Sony/BMG's Legacy imprint decided to commemorate the 40th anniversary of Woodstock by issuing a slew of double-disc deluxe packages by catalog artists who played the festival. Each slipcase contains the featured artist's entire performance at Woodstock and as a bonus, an LP sleeve reproduction of a classic album issued near the time the festival occurred, as well as fine, individually designed 16" X 24" double-sided posters. Of the five volumes in the Woodstock Experience series, the Jefferson Airplane's volumes is simultaneously one of the most compelling and frustrating. Musically, this is one of, if not the greatest live performances we have on tape of the band at the peak of their ability and creativity, prefacing the release of their Volunteers album (included here as well) three months after this gig. There are five previously unissued tracks in this set -- six if you include the introduction. They include Fred Neil's "The Other Side of This Life,"(that kicks off the set), "3/5 of A Mile in 10 Seconds" "Wooden Ships," "The Ballad of You, Me & Pooneil," the traditional blues "Come Back Baby," and the Airplane's set closer "The House at Pooneil Corners." The Airplane's set is a long one, the longest in the Woodstock Experience series, clocking in at over 90 minutes, but it's enthralling throughout. Whether it's the electrified versions of the tunes from Surrealistic Pillow -- "Plastic Fantastic Lover," "White Rabbit," and "Somebody to Love," or the 14-minute space rock in "The Ballad of You, Me & Pooneil," from After Bathing at Baxter's with its massive bass solo by Jack Casady, or the ragged but righteous "House at Pooneil Corners" from Crown of Creation, the Airplane prove here that they could rock with the best of them. Their set as a whole is explosive and full of surprises, with excellent vocal work from Grace Slick and Marty Balin, and very sophisticated interplay between Jorma Kaukonen, Paul Kantner, Casady, guest pianist Nicky Hopkins, and drummer Spencer Dryden.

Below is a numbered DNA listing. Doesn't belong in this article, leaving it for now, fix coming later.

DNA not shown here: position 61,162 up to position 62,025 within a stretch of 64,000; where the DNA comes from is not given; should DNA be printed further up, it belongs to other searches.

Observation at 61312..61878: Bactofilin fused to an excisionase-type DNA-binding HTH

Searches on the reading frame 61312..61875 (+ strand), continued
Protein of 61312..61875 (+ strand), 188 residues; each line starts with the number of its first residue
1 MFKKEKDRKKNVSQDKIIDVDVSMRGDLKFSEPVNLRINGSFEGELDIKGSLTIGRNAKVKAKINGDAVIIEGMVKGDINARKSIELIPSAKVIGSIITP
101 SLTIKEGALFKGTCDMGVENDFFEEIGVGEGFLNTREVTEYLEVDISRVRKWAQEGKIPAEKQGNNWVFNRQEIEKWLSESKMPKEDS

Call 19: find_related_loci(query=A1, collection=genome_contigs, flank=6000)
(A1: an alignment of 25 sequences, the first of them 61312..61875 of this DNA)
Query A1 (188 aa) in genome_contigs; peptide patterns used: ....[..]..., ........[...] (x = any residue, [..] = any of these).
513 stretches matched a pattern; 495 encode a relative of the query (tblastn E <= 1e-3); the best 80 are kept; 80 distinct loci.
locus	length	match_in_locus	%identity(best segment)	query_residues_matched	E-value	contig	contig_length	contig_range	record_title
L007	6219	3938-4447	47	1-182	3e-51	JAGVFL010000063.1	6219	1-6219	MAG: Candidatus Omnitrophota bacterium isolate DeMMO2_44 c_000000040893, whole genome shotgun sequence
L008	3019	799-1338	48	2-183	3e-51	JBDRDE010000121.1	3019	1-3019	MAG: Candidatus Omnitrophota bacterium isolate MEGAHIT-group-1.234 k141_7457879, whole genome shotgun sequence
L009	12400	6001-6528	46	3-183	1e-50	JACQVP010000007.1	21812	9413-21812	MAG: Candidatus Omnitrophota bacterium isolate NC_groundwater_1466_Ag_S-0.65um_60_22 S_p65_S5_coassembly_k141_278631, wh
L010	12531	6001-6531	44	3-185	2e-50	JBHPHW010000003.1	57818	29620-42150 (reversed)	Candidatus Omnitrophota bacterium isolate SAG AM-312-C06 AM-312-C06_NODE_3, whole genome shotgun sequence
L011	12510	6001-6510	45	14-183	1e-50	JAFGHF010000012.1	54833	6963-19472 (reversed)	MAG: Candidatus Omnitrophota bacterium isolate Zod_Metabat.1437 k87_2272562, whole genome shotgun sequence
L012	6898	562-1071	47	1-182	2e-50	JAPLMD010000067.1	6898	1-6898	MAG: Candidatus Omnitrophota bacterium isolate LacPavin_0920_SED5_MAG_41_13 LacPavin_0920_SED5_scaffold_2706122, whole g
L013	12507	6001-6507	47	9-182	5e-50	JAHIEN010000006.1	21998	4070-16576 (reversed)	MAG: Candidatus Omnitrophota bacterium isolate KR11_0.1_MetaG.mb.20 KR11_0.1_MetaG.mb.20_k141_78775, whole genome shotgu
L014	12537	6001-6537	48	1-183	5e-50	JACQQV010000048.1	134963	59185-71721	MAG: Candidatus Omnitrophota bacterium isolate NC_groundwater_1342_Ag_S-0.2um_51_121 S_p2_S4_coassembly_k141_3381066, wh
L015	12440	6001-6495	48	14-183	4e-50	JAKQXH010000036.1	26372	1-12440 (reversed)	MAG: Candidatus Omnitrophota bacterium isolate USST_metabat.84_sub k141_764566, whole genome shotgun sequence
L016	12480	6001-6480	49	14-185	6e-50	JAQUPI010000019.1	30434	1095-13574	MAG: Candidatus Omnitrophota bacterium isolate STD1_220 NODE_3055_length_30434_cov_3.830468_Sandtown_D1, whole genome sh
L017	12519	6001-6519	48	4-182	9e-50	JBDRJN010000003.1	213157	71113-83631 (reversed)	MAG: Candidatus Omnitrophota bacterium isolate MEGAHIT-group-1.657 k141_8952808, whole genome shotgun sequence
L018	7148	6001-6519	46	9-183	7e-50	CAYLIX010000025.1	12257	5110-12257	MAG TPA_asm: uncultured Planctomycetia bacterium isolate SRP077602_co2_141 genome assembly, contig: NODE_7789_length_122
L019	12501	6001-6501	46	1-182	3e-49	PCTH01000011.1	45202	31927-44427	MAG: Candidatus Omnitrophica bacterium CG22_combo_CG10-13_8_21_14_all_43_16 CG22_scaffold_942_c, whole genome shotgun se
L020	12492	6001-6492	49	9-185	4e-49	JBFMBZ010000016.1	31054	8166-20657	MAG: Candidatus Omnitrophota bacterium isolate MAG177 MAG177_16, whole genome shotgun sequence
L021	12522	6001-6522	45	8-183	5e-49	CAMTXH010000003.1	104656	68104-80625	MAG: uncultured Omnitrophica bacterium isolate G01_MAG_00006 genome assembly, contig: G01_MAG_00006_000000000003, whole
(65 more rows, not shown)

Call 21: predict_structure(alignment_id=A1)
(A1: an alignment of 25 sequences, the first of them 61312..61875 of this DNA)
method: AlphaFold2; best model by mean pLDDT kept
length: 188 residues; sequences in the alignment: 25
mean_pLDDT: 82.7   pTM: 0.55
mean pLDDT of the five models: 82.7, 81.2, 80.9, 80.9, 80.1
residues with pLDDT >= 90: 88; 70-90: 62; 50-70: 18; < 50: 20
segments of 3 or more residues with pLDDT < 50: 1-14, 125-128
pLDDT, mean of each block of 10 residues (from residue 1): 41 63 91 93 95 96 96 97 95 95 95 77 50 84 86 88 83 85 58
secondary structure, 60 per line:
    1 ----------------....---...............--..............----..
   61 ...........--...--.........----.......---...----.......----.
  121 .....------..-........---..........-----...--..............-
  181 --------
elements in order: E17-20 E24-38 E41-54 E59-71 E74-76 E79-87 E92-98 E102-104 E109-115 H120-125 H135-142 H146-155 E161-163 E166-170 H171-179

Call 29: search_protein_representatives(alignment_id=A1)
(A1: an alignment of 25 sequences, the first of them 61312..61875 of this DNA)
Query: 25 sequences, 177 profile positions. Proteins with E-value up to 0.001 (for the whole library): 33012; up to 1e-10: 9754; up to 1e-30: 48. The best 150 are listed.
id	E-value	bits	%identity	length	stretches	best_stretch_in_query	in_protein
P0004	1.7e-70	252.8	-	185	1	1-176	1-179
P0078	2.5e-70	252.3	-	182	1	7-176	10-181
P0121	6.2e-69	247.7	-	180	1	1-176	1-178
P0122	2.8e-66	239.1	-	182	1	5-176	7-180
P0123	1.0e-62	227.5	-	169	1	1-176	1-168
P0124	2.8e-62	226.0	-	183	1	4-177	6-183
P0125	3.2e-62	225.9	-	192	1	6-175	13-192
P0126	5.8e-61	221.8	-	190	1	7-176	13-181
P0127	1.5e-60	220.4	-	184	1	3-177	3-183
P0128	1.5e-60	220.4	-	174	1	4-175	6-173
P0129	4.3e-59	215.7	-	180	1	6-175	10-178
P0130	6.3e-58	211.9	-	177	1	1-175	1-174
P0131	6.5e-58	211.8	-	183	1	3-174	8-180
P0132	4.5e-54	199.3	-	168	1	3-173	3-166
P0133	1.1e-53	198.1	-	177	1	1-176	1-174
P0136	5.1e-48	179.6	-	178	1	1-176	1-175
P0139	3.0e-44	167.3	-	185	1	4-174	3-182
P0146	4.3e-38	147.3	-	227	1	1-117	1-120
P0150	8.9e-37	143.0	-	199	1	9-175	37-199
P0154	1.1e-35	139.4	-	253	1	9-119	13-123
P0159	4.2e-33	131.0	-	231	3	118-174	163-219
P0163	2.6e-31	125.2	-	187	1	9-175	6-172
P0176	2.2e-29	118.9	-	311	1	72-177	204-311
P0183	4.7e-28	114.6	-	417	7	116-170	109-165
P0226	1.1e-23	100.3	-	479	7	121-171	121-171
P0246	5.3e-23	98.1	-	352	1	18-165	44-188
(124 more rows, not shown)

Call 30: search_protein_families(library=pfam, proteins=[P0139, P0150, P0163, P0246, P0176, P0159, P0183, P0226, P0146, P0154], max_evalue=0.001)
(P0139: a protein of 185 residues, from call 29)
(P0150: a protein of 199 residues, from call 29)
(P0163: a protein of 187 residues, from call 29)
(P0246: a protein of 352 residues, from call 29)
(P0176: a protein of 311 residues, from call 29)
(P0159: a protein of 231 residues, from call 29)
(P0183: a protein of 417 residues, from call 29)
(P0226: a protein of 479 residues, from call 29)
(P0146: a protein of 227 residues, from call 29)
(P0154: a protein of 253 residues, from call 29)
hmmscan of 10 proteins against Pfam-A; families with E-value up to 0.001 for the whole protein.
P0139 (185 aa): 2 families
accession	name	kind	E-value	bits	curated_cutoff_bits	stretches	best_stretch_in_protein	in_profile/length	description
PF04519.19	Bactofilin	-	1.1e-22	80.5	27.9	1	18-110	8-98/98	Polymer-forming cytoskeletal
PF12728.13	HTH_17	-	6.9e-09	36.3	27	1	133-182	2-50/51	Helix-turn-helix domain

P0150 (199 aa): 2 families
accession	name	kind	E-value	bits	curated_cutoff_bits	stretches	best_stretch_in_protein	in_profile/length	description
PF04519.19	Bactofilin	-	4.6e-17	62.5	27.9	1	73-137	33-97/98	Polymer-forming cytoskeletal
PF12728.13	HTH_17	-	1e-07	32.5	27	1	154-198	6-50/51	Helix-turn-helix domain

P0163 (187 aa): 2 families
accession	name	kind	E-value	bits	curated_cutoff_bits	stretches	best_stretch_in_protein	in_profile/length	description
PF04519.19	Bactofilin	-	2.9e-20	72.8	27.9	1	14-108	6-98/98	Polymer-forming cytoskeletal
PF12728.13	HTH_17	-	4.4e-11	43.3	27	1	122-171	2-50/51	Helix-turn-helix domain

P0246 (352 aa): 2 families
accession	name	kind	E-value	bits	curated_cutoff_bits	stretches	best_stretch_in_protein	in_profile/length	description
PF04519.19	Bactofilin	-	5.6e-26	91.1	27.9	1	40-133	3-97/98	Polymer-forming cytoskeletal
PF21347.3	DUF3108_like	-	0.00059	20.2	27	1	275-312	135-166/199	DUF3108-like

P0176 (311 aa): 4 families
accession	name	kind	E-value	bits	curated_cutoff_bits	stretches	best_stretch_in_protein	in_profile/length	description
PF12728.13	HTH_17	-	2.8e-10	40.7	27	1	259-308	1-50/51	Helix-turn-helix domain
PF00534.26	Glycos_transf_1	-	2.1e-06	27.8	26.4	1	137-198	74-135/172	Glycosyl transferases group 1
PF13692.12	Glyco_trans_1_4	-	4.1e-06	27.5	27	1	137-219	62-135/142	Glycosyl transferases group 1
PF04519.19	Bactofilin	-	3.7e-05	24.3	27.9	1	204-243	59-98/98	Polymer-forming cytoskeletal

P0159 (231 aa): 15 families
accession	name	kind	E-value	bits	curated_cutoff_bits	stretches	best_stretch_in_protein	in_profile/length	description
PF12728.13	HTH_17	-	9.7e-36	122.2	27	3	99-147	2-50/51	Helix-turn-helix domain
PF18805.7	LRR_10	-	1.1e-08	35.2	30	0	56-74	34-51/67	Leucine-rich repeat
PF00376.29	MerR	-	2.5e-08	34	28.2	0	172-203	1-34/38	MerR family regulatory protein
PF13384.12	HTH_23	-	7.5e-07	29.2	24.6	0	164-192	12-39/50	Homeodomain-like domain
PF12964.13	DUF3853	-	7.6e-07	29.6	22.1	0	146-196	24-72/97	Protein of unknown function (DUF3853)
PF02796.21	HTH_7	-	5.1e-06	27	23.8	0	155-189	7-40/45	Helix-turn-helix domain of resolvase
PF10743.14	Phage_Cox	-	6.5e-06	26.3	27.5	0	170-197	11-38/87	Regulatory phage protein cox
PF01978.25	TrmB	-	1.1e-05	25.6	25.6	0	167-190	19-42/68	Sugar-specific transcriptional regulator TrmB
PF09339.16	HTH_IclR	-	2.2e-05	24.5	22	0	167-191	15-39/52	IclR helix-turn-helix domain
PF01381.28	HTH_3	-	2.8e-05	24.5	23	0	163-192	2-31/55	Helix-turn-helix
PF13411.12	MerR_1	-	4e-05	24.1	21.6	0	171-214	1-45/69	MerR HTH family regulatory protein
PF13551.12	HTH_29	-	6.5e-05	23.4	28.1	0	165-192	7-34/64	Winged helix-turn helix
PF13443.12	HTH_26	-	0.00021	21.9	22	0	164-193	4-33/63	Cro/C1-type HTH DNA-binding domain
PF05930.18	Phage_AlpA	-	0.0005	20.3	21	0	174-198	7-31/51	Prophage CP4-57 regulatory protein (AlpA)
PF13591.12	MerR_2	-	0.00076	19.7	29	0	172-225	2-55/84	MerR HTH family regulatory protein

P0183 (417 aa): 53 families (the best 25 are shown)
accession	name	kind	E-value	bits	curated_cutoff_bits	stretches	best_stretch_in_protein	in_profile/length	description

That's the good news. The bad news is the package itself: Sony Legacy blew it by following a format rather than considering the music first. The other volumes in the series also include a catalog album. And it's always the first disc. This presented a problem because the Airplane's set was so long. The label's design department chose to follow format rather than serve the music properly. They sequenced the band's concert performance to begin after the last track of Volunteers on disc one -- it can be a complete buzzkill unless you just begin disc one at track 11. What would have made more sense would have been to either issue these CDs by themselves, or to begin Volunteers after the last song of the Woodstock gig to better preserve the integrity of the gig itself. It's true that the concert would still have been broken up on two discs, but the break would have come at the beginning of the long encore. Marks off for this, but the music itself is simply stellar throughout.